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Protecting Your Legacy

If someone names you executor, be prepared for a bumpy ride

People can pay tribute to you in many ways. They can tell people how wonderful you are, make a donation in your honor to your favorite charity or name their children after you. Your loved one may have felt he or she bestowed a great honor on you by naming you as an estate executor.

While it is an honor that your loved one considers you trustworthy enough to handle his or her final wishes, being an estate executor is also a heavy burden. Once they learn just how much the job entails, many people politely decline.

Duties with drawbacks

If you have agreed to be the executor of someone's estate, you may wish to know the downside so that you can be prepared to handle any rough patches. Some of the most common hazards of executing an estate include the following:

  • Disagreements with co-executors: If you are one of several siblings, and Mom or Dad named all of you to work together, you may find yourself disputing vital decisions, such as what to do with your loved one's house. The working relationship may also be complicated if any of your siblings live out of town.
  • Difficulties with potential heirs: Some relatives may not realize or appreciate the legal process that must evolve before the estate can distribute assets. You may be in the awkward position of stopping heirs from taking what they want from your loved one's house before probate has even begun.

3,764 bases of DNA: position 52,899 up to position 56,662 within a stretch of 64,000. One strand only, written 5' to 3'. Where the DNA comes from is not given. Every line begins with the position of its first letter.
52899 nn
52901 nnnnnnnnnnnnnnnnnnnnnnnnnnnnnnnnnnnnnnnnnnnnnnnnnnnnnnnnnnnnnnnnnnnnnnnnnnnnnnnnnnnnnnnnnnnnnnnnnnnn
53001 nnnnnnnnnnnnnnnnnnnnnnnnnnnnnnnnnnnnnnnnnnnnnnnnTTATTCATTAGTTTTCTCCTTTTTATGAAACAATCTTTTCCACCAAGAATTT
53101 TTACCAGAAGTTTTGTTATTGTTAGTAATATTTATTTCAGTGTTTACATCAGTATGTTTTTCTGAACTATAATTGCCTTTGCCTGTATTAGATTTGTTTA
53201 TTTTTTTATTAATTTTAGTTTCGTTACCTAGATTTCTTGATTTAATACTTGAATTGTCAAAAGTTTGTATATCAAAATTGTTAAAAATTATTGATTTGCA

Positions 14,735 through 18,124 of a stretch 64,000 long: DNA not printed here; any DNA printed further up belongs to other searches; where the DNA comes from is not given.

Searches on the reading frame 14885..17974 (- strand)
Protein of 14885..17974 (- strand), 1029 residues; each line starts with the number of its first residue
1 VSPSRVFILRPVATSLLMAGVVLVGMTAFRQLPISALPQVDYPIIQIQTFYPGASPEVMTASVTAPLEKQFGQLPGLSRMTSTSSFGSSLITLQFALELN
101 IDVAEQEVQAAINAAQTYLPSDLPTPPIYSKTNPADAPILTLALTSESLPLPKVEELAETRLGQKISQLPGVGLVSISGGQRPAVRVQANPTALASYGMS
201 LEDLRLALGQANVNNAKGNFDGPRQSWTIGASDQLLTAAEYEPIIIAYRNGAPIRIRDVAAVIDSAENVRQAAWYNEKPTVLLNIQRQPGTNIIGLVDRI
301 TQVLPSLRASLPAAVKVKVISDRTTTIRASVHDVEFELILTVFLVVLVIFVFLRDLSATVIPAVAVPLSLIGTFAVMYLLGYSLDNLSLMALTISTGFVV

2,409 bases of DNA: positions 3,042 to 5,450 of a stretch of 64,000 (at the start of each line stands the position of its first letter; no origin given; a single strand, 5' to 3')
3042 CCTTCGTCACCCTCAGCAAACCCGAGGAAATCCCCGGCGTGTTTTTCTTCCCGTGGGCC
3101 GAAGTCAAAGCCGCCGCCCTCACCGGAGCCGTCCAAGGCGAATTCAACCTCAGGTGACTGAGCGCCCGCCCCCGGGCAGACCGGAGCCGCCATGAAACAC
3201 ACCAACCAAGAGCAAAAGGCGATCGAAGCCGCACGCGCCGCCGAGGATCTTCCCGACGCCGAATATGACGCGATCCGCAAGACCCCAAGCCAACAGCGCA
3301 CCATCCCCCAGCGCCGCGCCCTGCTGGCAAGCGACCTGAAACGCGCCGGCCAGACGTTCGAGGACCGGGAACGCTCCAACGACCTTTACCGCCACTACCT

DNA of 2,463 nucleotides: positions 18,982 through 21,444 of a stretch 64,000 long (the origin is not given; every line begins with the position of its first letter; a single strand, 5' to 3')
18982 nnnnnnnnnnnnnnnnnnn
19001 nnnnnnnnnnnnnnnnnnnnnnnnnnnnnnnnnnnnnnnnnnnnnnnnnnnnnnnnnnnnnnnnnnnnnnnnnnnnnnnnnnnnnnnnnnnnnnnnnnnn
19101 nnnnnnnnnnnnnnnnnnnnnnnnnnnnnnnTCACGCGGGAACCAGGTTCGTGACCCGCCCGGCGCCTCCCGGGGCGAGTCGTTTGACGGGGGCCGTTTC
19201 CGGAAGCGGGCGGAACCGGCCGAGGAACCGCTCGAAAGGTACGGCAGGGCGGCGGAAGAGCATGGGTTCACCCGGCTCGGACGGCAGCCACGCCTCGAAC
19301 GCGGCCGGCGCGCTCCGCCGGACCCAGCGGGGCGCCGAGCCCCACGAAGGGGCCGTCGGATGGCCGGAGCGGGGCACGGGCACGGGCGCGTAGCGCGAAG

• Time commitment: Notifying debt holders, the Social Security Administration, tax authorities, banks and other agencies of your loved one's death will likely require you to take off work or spend time away from your family or other responsibilities.
  • Financial responsibility: Rather than go through the hassle of taking money from the estate to pay for expenses the estate may incur while in probate, you may find yourself covering the cost from your own pocket.

If you are an organized person who can keep matters under control and handle pressure with grace, you may not flinch at the work involved in being the executor of your loved one's estate.

Doing your part with a little help

Despite the flattery you may feel after your loved one taps you to act as executor of his or her estate, you do not have to handle the responsibilities alone. You may wonder if you will be letting your loved one down by seeking assistance in managing the business of probate. However, having the right support will improve the chances that the estate will be handled according your loved one's wishes.

In some instances, you may be required to have an attorney to work with you as executor. However, even if this is not mandatory, the in-depth knowledge of an experienced attorney will be invaluable as you shoulder the complex burden of estate administration.

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Aldrich Law Firm, PLLC

Aldrich Law Firm, PLLC
909 NE Loop 410
Suite 602
San Antonio, TX 78209

Phone: 210-418-1150
Fax: 210-598-7221

909 NE Loop 410 Suite 602
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